JUNEAU (AP) -- A bill requiring doctors, hospitals and clinics to report all abortions to the state passed the House unanimously Monday.
Rep. John Coghill, R-North Pole, sponsored the bill, which calls for the state to use the information collected in an annual report on the number of abortions performed.
The report would include statistics on patients' education and race, the estimated length of pregnancy, method of abortion and whether patients had undergone prior abortions.
The patient's identity would not be sent to the state. The name of the community, the doctor, the hospital or other information that could reveal the identity of patients also would not be part of the annual report.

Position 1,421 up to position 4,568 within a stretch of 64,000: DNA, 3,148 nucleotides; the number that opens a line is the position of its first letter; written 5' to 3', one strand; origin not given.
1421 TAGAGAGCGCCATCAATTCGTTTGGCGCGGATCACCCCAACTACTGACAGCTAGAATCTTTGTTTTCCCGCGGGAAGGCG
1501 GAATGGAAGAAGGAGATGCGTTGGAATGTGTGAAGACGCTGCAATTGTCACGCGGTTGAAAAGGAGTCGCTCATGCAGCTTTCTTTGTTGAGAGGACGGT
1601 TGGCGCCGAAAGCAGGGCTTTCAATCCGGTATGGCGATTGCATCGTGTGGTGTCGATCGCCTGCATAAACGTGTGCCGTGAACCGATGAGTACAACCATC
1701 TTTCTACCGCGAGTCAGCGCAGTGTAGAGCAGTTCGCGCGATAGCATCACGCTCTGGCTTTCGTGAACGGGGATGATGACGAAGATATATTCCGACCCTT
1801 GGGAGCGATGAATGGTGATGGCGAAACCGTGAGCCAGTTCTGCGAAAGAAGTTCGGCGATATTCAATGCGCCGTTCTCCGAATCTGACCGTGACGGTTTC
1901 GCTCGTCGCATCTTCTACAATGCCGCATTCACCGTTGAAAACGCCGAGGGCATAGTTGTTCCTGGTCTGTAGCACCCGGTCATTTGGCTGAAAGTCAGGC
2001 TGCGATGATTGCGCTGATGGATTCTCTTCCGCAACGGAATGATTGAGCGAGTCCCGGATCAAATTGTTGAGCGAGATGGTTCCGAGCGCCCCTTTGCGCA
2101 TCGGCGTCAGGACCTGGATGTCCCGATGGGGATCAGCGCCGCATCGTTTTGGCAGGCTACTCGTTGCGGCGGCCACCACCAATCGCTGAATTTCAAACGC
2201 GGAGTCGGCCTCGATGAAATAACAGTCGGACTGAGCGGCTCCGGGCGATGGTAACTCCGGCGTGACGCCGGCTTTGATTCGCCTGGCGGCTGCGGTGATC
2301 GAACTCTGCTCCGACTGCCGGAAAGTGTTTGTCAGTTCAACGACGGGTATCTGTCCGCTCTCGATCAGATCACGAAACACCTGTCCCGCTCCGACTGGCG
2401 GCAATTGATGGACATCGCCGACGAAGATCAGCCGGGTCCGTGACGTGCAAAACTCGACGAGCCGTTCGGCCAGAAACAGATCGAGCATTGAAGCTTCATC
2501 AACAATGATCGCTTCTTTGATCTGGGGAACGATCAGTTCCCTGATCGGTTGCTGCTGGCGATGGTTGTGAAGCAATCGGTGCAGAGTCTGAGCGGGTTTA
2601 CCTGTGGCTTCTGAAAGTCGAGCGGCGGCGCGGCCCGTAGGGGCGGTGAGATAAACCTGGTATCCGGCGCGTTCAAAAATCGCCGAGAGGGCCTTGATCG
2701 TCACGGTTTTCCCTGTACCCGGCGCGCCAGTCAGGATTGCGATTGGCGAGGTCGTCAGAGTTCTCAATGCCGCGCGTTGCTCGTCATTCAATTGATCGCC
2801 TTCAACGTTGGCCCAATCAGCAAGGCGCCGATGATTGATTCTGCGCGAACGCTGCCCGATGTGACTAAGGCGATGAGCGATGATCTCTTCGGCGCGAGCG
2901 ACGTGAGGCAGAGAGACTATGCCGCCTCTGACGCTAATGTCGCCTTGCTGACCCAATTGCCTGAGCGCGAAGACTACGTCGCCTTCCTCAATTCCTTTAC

Those privacy protections led the Alaska Civil Liberties Union and Planned Parenthood to drop their initial opposition to the measure.
Coghill said the statistics could be used in debates over public policy, while the Alaska Civil Liberties Union has said the data would provide a more accurate picture of women's health needs.
According to the Department of Health and Social Services, Alaska is one of only three states that do not require reporting of abortions.
Rep. Andrew Halcro, R-Anchorage, gave notice he may bring the measure up for reconsideration Tuesday, but the outcome is not expected to change. The measure will then go to the Senate.
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